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4.2.1  Purpose

The purpose of Conduct Elicitation is to draw out, explore, and identify information relevant to the change.

4.2.2  Description

There are three common types of elicitation:

  • Collaborative: involves direct interaction with stakeholders, and relies on their experiences, expertise, and judgment.
  • Research: involves systematically discovering and studying information from materials or sources that are not directly known by stakeholders involved in the change. Stakeholders might still participate in the research. Research can include data analysis of historical data to identify trends or past results.
  • Experiments: involves identifying information that could not be known without some sort of controlled test. Some information cannot be drawn from people or documents—because it is unknown. Experiments can help discover this kind of information. Experiments include observational studies, proofs of concept, and prototypes.

One or more elicitation techniques may be used to produce the desired outcome within the scope of elicitation.

Stakeholders may collaborate in elicitation by:

  • participating and interacting during the elicitation activity, and
  • researching, studying, and providing feedback on documents, systems, models, and interfaces.

4.2.3  Inputs

  • Elicitation Activity Plan: includes the planned elicitation activities and techniques, activity logistics (for example, date, time, location, resources, agenda), scope of the elicitation activity, and available sources of background information.

Figure 4.2.1: Conduct Elicitation Input/Output Diagram

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4.2.4  Elements

.1   Guide Elicitation Activity

Understanding the proposed representations of business analysis information, which were defined in planning, helps ensure that the elicitation activities are focused on producing the intended information at the desired level of detail. This applies to each instance of an elicitation activity throughout a change and may vary based on the activity. In order to help guide and facilitate towards the expected outcomes, business analysts consider:

  • the elicitation activity goals and agenda,
  • scope of the change,
  • what forms of output the activity will generate,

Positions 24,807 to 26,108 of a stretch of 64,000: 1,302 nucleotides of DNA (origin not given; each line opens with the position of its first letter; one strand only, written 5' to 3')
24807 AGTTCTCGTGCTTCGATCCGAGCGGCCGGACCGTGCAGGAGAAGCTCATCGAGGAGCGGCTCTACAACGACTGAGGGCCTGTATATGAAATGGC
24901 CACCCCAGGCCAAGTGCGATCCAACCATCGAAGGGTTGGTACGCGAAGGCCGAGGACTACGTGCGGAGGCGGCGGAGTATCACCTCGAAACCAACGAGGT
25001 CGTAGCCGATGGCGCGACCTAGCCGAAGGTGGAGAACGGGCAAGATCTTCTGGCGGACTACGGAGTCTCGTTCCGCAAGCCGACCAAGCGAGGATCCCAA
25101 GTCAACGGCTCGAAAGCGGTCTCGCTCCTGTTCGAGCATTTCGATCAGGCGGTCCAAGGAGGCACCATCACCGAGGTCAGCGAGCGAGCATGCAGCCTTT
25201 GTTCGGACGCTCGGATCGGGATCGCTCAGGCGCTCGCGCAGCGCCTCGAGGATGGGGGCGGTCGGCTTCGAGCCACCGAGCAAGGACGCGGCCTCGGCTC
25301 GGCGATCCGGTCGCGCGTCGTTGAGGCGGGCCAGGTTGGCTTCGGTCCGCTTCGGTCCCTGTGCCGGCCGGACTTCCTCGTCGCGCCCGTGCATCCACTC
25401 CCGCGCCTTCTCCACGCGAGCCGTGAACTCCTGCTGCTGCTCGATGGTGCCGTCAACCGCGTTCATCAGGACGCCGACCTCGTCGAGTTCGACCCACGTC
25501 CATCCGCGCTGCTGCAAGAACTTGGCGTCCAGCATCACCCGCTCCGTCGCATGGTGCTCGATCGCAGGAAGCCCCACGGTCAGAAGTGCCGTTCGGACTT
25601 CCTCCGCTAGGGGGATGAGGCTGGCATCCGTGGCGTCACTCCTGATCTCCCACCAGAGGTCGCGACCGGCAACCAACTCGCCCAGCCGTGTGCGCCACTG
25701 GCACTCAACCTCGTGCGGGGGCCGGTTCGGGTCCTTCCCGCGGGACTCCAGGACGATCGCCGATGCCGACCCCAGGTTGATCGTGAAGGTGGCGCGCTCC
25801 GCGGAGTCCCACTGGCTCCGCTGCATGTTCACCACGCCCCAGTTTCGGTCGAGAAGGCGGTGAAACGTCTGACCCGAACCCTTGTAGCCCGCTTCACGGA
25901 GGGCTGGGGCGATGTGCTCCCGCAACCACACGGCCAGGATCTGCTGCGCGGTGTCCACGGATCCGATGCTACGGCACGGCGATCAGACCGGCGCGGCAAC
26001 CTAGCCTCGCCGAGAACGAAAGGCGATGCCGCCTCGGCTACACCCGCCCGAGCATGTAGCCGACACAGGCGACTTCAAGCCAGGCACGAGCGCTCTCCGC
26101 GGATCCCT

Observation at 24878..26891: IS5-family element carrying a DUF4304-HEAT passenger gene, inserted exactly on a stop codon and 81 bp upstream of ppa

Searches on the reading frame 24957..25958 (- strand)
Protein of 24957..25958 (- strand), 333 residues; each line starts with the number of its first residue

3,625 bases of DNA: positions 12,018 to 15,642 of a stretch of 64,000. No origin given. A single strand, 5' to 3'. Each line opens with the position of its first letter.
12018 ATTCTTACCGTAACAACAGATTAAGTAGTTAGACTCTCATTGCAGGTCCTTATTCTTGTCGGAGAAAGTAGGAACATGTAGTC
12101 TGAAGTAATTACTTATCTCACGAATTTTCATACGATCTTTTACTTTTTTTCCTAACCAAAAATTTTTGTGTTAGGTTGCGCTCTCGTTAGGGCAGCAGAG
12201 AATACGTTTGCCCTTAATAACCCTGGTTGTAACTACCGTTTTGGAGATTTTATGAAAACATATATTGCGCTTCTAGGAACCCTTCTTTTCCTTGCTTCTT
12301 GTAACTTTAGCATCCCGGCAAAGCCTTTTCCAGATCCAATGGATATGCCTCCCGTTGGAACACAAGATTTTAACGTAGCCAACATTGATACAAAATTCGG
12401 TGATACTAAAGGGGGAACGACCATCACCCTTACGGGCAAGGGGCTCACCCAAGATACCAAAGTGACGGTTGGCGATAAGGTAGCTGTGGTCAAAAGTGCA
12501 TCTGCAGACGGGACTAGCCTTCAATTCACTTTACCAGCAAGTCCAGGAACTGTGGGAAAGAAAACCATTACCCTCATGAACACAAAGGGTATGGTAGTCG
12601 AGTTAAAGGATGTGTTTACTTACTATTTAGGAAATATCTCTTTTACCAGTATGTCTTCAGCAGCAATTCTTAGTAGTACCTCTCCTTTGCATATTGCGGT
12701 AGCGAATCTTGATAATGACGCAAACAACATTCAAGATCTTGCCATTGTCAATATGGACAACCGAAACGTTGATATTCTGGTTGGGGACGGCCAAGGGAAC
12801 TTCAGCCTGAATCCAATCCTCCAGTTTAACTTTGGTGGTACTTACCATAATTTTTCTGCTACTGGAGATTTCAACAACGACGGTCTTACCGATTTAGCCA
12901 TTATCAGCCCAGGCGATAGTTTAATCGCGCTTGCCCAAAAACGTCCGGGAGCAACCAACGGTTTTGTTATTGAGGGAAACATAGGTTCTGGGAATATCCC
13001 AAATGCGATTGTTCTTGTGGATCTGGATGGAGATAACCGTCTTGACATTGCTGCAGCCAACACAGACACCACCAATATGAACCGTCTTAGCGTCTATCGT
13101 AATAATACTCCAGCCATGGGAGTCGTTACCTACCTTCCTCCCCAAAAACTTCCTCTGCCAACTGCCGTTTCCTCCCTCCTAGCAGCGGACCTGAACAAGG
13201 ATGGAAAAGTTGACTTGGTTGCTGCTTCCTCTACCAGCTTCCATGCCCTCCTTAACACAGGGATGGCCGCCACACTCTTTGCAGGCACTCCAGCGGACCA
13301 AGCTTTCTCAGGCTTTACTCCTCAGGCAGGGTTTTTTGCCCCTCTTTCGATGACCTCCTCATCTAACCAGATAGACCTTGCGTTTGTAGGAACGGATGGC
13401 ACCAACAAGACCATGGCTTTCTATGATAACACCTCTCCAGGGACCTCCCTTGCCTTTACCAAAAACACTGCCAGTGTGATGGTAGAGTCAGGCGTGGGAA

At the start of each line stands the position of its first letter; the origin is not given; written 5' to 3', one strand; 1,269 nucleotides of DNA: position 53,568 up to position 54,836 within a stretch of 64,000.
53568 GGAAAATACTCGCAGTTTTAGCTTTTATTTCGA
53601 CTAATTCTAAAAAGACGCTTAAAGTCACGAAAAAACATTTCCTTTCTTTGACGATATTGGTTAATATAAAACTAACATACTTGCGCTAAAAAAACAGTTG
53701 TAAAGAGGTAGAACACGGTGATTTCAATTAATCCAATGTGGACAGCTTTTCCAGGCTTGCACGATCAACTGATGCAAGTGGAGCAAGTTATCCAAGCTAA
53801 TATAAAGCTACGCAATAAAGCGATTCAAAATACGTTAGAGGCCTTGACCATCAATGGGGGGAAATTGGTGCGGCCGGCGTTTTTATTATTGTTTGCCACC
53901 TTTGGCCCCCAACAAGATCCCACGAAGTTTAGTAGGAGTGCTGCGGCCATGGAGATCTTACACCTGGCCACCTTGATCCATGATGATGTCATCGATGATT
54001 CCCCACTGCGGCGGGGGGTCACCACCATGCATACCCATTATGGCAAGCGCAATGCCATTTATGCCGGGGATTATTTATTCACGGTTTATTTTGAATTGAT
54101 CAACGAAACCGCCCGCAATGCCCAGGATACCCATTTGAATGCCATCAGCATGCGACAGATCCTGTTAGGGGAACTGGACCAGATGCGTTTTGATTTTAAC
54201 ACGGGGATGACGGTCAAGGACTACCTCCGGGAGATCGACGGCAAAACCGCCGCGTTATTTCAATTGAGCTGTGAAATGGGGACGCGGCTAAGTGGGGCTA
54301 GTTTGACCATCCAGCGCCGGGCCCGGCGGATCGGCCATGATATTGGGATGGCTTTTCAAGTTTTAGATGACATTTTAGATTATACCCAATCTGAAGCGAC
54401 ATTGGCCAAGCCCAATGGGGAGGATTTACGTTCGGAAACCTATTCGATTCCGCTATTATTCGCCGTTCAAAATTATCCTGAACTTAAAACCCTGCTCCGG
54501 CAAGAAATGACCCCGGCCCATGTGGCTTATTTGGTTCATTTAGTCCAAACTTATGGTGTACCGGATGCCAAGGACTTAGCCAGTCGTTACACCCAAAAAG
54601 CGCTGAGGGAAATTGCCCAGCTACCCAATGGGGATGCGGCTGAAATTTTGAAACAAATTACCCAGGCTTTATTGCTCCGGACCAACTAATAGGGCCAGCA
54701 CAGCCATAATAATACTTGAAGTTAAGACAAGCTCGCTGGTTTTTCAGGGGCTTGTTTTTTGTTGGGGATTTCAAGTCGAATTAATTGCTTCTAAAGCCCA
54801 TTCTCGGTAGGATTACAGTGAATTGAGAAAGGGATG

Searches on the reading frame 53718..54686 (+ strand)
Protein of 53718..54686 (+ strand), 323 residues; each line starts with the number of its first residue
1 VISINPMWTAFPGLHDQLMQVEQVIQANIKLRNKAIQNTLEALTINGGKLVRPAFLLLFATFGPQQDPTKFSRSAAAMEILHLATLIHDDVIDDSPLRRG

• what other representations the activity results will support,
  • how the output integrates into what is already known,
  • who provides the information,
  • who will use the information, and
  • how the information will be used.

While most of these are considered when planning for the elicitation activity (see Prepare for Elicitation), they are also all important while performing the elicitation activity in order to keep it on track and achieve its goal. For example, stakeholders might have discussions that are out of scope for the activity or change, and the business analyst needs to recognize that in the moment to determine the next step; either acknowledge it and continue, or guide the conversation differently.

The business analyst also uses this information to determine when there has been sufficient elicitation, in order to stop the activity.

.2   Capture Elicitation Outcomes

Conducting elicitation is frequently iterative and takes place in a series of sessions—in parallel or in sequence—according to the scope of the elicitation activity (see Prepare for Elicitation). If the elicitation activity is unplanned, outcomes are captured and integrated into the appropriate planned outcomes.

Capturing the elicitation outcomes helps to ensure that the information produced during elicitation activities is recorded for later reference and use.

4.2.5  Guidelines and Tools

  • Business Analysis  Approach: influences how each elicitation activity is performed, as it identifies the types of outputs that will be needed based on the approach.
  • Existing Business Analysis  Information: may guide the questions posed during elicitation and the approach used to draw out information from various stakeholders.